Tegatana (handsword)

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Tegatana (handsword) better known as a knife-hand.

The knife hand is perhaps the best know/recognized and least understood of all martial arts basic moves. Often referred to as a ‘karate chop’ the knife-hand attack is powerful enough to render an opponent unconscious (knock out) when executed properly. In the movies we rarely see this move performed correctly or even that accurately, but it looks good! While it is always nice to look good when defending yourself it is truly more important to use the proper technique and end things quickly.

There are five basic steps to performing the knife-hand correctly:

  1. Ensure that your fingers are held together firmly and the thumb is held firmly against the side of the hand. Loose fingers will slap together on impact. Loose fingers also means a loose hand which will collapse on impact causing you injury instead of your opponent!
  2. Tense and slightly cup the palm during the strike to ensure that you deliver a solid strike to the target as well as protecting the hand. (cupping your hand slightly for all open hand strikes helps protect the fingers from bending backwards on a miss timed hit or finger strike.) Angle your fingers away from your hand edge slightly to pronounce the side of the palm and protect your fingers. This also helps you connect with the correct striking surface.
  3. Know appropriate targets. Initially you should only strike soft areas such as the eyes, throat, sides of the neck, below the ears, the bridge of the nose and underneath the nose. With practice and makiwara work you can hit medium targets like the collarbone, inner arm and ribs.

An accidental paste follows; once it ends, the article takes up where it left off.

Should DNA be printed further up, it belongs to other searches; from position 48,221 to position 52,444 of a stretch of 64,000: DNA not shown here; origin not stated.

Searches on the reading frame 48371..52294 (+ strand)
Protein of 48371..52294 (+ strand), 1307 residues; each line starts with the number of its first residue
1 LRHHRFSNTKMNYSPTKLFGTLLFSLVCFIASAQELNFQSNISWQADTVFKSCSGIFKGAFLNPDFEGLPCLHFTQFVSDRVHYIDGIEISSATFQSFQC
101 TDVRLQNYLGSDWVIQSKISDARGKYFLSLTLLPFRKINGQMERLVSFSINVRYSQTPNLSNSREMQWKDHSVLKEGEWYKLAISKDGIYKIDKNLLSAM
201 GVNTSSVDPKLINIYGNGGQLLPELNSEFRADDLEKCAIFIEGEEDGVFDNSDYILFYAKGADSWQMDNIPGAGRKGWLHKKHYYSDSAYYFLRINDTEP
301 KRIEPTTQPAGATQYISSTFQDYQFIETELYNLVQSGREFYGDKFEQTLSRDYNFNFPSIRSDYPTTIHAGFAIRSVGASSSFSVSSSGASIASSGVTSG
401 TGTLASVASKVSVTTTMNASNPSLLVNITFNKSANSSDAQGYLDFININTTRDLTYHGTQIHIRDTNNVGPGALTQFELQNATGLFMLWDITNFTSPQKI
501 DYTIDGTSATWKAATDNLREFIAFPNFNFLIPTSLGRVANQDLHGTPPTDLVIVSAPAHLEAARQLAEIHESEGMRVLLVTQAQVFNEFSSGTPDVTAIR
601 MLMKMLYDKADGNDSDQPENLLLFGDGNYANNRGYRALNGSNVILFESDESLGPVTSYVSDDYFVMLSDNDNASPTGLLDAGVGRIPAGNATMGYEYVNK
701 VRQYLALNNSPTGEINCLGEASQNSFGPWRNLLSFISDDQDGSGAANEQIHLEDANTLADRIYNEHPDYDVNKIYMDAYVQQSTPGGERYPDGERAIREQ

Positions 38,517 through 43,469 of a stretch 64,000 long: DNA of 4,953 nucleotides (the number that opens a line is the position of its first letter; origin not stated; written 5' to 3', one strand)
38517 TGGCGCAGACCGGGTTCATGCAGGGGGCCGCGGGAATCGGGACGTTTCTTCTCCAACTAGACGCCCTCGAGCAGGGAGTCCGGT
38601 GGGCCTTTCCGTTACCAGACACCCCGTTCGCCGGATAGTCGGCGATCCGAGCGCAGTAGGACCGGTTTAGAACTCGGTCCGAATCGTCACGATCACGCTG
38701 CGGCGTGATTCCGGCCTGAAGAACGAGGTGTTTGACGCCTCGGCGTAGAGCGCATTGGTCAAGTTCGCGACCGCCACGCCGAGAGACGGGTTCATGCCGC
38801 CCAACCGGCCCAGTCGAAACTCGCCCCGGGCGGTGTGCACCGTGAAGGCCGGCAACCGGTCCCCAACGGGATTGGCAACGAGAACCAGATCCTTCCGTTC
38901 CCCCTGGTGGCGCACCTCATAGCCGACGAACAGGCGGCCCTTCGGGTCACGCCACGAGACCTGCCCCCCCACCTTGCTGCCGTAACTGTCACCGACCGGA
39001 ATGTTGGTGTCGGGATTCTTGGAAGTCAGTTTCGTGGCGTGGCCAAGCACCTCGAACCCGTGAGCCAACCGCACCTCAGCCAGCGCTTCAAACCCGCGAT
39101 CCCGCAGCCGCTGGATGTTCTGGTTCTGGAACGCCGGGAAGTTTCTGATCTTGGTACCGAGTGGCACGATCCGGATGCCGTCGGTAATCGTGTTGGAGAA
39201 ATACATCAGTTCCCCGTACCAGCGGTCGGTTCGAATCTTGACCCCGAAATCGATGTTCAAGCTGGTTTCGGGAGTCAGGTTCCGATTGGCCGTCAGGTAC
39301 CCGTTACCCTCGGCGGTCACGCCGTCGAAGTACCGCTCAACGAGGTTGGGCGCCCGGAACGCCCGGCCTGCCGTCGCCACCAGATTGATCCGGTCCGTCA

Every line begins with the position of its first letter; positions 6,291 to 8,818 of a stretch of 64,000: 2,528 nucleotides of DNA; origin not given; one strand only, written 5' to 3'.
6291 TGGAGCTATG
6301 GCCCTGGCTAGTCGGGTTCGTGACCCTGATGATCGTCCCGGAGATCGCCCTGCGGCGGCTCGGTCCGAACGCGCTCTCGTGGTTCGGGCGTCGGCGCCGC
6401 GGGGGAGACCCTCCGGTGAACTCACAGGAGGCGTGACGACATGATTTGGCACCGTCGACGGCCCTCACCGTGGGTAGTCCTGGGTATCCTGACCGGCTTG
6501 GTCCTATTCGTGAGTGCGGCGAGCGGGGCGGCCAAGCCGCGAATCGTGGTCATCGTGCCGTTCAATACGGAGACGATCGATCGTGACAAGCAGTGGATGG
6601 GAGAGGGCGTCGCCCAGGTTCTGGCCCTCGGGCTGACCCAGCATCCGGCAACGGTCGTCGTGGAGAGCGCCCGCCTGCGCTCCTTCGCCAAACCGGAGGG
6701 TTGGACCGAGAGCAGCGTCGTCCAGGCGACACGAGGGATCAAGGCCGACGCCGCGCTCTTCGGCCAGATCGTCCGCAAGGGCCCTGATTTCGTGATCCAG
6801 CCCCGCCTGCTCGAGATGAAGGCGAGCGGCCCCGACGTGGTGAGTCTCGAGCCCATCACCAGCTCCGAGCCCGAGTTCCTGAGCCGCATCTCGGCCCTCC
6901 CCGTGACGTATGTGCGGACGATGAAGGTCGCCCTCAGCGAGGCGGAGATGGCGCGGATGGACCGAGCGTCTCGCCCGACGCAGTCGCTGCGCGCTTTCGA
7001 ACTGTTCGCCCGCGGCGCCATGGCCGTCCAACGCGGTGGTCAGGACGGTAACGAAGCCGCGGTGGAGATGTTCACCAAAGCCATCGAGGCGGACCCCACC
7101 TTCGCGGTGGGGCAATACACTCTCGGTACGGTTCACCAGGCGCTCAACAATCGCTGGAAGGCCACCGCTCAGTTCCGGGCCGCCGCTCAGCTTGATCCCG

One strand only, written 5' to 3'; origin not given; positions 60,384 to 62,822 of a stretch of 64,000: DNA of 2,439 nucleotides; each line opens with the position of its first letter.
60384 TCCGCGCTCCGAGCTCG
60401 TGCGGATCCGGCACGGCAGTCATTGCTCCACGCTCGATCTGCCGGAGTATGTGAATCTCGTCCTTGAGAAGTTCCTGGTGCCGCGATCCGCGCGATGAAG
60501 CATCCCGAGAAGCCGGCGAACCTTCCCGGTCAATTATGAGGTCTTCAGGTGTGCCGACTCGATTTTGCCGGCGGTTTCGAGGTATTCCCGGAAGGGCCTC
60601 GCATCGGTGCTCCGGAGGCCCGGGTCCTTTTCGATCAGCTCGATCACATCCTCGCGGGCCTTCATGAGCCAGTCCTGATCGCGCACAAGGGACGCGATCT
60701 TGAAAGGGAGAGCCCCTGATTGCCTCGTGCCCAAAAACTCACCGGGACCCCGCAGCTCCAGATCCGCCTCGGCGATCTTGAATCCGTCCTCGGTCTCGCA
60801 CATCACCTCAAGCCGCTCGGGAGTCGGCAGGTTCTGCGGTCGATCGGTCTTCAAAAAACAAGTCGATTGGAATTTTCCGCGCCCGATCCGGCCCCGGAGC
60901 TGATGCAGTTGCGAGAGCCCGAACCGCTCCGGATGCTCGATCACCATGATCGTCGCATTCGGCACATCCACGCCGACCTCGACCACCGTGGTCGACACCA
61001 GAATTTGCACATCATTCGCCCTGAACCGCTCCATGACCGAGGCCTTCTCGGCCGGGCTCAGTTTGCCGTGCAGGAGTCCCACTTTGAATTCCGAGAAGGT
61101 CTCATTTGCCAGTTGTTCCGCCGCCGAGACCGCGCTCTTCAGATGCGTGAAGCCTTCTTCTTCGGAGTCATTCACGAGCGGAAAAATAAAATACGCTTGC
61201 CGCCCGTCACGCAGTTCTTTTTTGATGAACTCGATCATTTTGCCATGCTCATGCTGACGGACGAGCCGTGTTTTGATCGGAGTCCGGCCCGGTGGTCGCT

4. Always be accurate! The knife hand relies on accuracy of technique and target to be effective.
  5. Stay flexible. Never fully extend your arm, this will leave you vulnerable and potentially hyper-extend your elbow. Keeping your arm bent aids in being prepared to alter your attack as the situation changes. With a knife-hand attack it is “easy” to transition to a block, grab or closed-fist strike.

The knife-hand attack has many variations and incorporated into various combinations. It is also easy to practice your knife-hand technique outside of the Dojo. Start slowly with soft items, the back of a padded chair or couch, a rolled towel and work to harder items like a broom handle, with each increase in hardness begin with slow motion and perfect your technique before increasing speed and power.

With enough practice you will soon be able to perform amazing feats with your knife-hand attack…

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